Sunday, October 16, 2011

Overriding Protocol Methods with ns-utils/immigrate

Recently I found myself experimenting with Lau Jensen's ClojureQL. Based on relational algebra, all queries to the database are expressed as relations. The user of the library applies functions on these relations to transform them via limit, join, order etc.

Internally, these relations are implemented in a record called RTable, which implements the Relation protocol. Of course the RTable record type is inaccessible to users of the library, they simply call the table function which returns a simple relation on the requested SQL table.

The reason I wanted to discuss ClojureQL's records is that they were preventing me from enhancing the RTable's implementation of the Relation protocol's methods -- or so I thought.

From my limited understand, protocol methods implemented in a record are dynamically compiled into a corresponding class which implements the protocol. This is what allows them to use primitives in the arguments. However - this is what I didn't realize - these methods are still accessible as vars in the parent namespace and thus can be referenced from elsewhere.

Using ns-utils/immigrate, references to all vars in a specified namespace are added to the current namespace. The effect is sort of like the use function, but with the immigrated functions appearing to other name spaces as though they were defined there.

This may be more clear with an example. The following is the external namespace containing the protocol and its implementation.

(ns override.external)

(defprotocol FooProtocol
(foo [this])
(bar [this]))

(defrecord MyRecord [val] FooProtocol
(foo [this] (str "Foo of " val))
(bar [this] (str "Bar of " val)))

(defn make-record [val]
(MyRecord. val))

Now say that you want to wrap any calls to foo with your own custom wrapper defined in a test namespace. Just immigrate the external namespace and implement a new foo function with a signature which matches that of the original protocol method.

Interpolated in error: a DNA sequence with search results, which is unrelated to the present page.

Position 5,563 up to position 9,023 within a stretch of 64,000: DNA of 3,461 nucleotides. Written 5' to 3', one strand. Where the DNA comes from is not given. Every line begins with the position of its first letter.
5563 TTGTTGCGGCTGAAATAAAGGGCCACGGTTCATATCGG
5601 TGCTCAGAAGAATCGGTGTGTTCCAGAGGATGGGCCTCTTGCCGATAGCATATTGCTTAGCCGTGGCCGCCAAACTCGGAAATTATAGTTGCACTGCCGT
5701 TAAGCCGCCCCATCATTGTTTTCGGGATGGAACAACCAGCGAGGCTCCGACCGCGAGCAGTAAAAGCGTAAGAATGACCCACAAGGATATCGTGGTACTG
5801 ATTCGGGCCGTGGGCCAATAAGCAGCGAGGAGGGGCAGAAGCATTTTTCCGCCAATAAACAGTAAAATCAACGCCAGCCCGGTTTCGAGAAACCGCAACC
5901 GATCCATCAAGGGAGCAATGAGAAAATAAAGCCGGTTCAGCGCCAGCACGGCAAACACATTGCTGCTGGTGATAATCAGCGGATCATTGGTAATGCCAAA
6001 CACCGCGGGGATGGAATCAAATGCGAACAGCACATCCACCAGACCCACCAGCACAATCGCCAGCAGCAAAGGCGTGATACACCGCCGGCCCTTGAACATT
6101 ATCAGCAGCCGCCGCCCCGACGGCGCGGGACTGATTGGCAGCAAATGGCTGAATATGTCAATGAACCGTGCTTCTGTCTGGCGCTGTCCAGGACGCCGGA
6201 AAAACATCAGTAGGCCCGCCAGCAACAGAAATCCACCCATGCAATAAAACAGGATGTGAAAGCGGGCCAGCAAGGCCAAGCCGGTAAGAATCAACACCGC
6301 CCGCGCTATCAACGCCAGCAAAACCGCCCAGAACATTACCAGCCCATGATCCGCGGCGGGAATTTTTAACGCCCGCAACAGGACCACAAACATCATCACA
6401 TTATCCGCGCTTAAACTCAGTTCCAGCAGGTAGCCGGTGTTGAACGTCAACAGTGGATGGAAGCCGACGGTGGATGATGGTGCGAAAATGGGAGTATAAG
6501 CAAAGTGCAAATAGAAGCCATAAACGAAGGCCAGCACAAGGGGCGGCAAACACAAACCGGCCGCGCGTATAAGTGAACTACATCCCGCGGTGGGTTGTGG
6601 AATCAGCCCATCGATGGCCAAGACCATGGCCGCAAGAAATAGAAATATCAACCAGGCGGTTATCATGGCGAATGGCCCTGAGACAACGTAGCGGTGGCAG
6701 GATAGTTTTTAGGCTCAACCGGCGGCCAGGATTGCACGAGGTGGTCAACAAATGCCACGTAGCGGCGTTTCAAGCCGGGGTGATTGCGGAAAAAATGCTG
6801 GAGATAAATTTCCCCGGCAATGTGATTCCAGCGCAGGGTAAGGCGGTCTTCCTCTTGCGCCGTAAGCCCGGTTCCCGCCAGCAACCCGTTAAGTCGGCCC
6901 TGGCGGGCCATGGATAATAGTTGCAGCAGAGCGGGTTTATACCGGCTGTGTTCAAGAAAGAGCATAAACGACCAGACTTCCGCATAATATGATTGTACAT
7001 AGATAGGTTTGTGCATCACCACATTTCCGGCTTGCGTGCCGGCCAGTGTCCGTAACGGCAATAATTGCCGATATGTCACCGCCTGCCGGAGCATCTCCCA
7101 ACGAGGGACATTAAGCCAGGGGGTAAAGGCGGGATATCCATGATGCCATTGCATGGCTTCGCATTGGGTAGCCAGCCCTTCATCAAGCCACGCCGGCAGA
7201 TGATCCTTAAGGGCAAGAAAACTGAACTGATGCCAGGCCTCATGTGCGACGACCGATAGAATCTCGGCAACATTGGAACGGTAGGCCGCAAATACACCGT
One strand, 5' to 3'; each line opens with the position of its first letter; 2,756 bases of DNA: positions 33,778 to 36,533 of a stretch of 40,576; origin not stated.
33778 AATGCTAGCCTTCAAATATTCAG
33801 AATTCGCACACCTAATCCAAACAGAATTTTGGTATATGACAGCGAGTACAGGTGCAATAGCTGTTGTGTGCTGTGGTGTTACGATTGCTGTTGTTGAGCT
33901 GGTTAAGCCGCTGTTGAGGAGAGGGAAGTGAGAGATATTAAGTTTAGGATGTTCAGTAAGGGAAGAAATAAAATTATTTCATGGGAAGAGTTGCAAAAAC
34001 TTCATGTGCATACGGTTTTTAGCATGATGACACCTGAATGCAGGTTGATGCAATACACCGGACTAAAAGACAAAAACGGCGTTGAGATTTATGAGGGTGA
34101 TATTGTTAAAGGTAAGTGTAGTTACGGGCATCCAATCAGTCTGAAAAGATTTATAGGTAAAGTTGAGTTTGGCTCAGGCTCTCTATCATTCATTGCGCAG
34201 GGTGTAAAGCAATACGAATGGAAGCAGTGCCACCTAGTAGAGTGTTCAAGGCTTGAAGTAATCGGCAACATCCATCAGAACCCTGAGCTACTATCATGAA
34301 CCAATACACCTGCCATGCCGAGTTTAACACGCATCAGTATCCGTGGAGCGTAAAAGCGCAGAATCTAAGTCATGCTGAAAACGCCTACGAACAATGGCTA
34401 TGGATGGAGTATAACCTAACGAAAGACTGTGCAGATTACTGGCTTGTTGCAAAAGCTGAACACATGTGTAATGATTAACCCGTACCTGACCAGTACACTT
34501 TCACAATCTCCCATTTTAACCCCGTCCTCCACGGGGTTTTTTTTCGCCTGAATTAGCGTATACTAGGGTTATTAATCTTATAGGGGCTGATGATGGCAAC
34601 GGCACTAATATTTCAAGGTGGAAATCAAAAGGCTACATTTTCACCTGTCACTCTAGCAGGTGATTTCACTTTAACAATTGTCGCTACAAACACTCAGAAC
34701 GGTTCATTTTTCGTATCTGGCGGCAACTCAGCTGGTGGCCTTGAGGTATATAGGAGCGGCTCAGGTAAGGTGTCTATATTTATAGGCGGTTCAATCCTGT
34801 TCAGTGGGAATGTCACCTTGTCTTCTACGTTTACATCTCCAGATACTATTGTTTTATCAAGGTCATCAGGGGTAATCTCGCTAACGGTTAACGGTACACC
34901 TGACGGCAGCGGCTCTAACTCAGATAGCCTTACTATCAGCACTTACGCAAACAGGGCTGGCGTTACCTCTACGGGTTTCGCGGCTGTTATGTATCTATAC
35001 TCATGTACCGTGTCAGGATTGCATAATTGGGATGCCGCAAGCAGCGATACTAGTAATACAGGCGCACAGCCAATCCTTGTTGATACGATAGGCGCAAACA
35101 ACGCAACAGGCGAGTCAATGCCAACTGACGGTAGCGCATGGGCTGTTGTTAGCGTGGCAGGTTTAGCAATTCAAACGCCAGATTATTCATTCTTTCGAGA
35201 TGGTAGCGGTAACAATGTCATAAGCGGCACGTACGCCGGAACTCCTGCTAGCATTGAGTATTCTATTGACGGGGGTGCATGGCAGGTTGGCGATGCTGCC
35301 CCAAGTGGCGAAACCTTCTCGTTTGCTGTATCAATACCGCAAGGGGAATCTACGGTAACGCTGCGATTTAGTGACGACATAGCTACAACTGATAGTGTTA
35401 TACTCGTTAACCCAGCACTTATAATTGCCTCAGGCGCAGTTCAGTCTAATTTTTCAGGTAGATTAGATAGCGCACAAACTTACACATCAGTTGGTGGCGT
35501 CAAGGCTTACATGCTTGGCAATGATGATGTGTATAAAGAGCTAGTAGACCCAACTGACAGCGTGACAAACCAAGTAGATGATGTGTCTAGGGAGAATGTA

(ns override.test
(:require override.external)
(:use [clojure.contrib.ns-utils :only [immigrate]]))

(immigrate 'override.external)

(defn foo [rec]
(str "Wrapping foo (" (override.external/foo rec) ")"))

Now anyone who references the override.test namespace will get all the functionality of the external namespace but with the custom behavior of the test namespace added for foo.

override.test> (def r (make-record "cucumber"))
override.test> (foo r)
"Wrapping foo (Foo of cucumber)"
override.test> (bar r)
"Bar of cucumber"

I am unsure of the performance cost of the indirection necessary to call a namespace function followed by a compiled method, so users concerned with performance should tread carefully.

Finally, the beauty of protocols is that this should work for any type implementing FooProtocol, not just MyRecord.

Tuesday, June 8, 2010

Mocking with clojure.contrib.mock

Edit: In the upcoming Clojure 1.3.0, binding can only be used with vars which are marked dynamic, so the new with-redefs is used instead. This functions identically except for the fact that bindings are not thread local.

This is a brief introduction to using clojure.contrib.mock in concert with clojure.test in order to achieve isolated, efficient and side-effect free tests of your clojure code. I will be basing the sample code here off the latest snapshot releases of both clojure and clojure.contrib, but there should not be anything that is unavailable in version 1.1.

If you are using leiningen, you can copy my project.clj from below to get started up quickly. I just ran lein new example and then altered the project.clj file as follows. You can of course omit the swank-clojure dev dependency if you are not using emacs.

(defproject example "1.0.0-SNAPSHOT"
:description "A brief example on how to use clojure.contrib.mock for all
your functional mocking needs."
:dependencies [[org.clojure/clojure "1.2.0-master-SNAPSHOT"]